“It was nice to be able to pull out a playbook and say, ‘This is what we thought we’d do in this situation. Let’s follow this,’” says Roger Schrum, Sonoco vice president of investor relations and corporate affairs.
Also helping Sonoco navigate the disruption was its implementation, three years earlier, of Oracle Transportation Management. Before that implementation, logistics planners had to manually touch every one of the company’s shipments to food, pharmaceutical, and other manufacturers before it was tendered to a carrier. Now Oracle Transportation Management automatically tenders about 80% of orders without human intervention, allowing the team to manage by exception.
“We went from not even knowing what a face shield was to producing six million shields in our plants in Chicago and Mexico.”
“With 3,700 shipments a week, that’s 3,700 opportunities to get it right or wrong,” says Blake Faucette, Sonoco supply management and logistics process improvement manager. “The ability to see in real time what’s happening is critical.”
Amid the COVID-19 pandemic, Sonoco was even able to complete the final stages of its upgrade to Oracle E-Business Suite 12.1.3 ERP applications, which it eventually plans to run on Oracle Cloud Infrastructure and integrate with the cloud-based Oracle Transportation Management application.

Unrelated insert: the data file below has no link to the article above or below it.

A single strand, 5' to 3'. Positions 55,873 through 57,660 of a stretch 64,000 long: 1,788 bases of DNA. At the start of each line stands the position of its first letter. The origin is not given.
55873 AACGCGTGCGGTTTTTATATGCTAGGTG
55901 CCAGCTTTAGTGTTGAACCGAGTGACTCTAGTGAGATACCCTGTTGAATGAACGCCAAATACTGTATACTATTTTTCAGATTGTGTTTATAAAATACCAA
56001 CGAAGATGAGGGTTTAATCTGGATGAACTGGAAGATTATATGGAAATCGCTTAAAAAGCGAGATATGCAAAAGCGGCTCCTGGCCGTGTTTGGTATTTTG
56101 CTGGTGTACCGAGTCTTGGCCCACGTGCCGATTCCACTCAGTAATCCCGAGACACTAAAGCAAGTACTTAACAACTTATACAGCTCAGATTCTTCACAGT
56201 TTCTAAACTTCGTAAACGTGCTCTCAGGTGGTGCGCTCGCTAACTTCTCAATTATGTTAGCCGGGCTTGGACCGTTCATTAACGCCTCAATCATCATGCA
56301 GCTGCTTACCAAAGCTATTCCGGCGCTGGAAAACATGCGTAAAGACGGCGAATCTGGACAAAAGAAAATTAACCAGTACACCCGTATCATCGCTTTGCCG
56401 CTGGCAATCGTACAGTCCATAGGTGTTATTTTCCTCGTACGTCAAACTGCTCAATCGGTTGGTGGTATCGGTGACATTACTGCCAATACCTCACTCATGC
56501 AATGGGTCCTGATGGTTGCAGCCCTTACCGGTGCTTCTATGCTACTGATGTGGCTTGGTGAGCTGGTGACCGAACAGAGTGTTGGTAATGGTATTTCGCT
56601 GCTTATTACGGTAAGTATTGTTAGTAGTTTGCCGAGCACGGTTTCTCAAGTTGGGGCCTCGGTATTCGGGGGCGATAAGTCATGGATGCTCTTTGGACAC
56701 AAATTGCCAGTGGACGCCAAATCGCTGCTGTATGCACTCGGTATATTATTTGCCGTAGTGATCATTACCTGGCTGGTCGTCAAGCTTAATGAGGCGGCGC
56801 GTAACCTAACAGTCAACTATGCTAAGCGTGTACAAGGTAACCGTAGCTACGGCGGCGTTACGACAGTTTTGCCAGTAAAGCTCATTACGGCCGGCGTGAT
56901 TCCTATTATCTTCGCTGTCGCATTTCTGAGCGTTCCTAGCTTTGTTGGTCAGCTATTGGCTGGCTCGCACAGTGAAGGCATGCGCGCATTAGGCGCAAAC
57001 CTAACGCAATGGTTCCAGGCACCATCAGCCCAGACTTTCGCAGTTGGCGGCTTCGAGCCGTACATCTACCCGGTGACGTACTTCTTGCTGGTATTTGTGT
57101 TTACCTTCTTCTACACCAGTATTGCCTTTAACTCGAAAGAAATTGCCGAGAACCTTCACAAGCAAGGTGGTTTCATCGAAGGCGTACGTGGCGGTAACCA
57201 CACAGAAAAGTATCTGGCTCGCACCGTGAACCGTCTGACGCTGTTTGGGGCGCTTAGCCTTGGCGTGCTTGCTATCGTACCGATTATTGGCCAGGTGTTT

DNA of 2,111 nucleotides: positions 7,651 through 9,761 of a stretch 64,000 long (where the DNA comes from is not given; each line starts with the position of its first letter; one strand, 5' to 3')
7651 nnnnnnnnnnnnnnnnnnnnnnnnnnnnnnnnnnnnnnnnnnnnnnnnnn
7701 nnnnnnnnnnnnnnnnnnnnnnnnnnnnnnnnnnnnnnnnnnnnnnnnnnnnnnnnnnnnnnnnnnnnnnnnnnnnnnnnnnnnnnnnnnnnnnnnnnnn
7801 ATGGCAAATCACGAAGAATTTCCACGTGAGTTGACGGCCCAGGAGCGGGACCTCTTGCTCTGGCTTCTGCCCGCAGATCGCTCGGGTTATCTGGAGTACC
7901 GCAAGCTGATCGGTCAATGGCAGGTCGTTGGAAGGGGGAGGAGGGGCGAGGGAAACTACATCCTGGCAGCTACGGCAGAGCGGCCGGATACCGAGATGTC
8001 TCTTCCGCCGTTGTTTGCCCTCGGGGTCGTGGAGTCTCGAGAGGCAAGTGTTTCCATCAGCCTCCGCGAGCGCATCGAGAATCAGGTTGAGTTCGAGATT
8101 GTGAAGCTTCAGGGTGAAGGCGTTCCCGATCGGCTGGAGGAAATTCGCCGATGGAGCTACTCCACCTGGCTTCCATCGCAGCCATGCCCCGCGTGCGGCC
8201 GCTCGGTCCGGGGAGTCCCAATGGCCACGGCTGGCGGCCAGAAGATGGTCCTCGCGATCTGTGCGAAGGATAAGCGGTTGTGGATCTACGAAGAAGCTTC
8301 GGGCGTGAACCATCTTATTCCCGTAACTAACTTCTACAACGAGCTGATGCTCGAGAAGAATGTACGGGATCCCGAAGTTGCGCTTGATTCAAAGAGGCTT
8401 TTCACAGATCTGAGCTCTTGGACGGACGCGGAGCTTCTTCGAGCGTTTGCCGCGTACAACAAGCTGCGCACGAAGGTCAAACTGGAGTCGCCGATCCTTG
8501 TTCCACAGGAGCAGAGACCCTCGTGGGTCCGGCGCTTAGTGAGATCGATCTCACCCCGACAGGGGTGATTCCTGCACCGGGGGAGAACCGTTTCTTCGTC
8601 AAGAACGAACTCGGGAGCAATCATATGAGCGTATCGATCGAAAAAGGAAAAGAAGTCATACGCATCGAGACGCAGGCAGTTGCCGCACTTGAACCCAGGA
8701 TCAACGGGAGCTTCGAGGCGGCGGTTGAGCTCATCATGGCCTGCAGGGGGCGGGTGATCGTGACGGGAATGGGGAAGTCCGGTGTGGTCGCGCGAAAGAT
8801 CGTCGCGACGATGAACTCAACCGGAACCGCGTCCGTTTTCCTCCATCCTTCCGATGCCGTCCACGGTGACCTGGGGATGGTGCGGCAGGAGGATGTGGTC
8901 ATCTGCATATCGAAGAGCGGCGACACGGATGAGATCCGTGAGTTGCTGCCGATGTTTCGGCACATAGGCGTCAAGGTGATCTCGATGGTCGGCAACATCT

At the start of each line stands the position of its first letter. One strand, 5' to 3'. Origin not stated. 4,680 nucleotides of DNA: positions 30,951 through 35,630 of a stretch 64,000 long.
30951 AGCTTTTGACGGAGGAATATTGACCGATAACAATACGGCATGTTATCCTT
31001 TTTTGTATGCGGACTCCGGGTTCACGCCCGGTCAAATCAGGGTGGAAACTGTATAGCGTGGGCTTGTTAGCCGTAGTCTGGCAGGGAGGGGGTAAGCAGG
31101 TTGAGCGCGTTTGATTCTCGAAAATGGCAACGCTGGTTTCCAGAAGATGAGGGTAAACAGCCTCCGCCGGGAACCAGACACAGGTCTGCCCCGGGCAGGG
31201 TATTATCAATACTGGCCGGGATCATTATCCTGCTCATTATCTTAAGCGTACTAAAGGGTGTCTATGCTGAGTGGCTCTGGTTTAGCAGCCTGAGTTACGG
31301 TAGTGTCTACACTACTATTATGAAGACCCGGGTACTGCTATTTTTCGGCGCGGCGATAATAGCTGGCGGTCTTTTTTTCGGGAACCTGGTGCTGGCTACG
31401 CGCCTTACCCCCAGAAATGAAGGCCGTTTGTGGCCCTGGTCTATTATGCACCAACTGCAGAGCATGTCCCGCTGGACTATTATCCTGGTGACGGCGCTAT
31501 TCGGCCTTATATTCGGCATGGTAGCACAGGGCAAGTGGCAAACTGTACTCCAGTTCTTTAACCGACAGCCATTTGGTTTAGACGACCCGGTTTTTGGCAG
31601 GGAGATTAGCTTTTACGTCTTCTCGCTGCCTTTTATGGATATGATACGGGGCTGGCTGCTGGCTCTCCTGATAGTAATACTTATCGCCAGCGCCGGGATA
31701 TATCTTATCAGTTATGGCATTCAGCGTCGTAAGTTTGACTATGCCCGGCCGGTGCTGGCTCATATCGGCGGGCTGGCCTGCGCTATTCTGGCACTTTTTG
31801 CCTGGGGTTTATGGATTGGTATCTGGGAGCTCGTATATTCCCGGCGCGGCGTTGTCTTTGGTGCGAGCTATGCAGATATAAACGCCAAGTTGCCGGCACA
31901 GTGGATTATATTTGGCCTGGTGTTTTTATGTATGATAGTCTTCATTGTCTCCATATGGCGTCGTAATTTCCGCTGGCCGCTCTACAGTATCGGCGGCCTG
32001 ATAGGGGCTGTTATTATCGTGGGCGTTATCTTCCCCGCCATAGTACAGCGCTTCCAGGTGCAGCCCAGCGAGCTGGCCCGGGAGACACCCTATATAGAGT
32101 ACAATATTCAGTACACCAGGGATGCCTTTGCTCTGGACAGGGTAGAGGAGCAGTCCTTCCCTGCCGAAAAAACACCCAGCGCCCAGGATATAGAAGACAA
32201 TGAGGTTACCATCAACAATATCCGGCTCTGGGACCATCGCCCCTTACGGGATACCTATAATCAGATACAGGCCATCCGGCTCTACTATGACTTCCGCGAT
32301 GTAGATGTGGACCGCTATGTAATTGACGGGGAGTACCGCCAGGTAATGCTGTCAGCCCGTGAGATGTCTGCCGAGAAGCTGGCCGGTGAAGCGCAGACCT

The first major test phase of that upgrade started on April 1, as the IT team put 800 unique use cases through their paces. “We had an extremely high pass rate, and where failures did occur, we saw very quick and responsive remediation,” says Sonoco CIO Rick Johnson. “We met our testing timeline and executed a very robust test, 100% working virtually.”
Meanwhile, Sonoco’s operations were shifting in another unforeseen way. While some of the company’s factories were idle because they had been making packaging for businesses that were now closed, customers were asking Sonoco if it could use its manufacturing equipment to make face shields. This wasn’t a product the company had made before, but it had the plastic scoring machinery needed to do the work.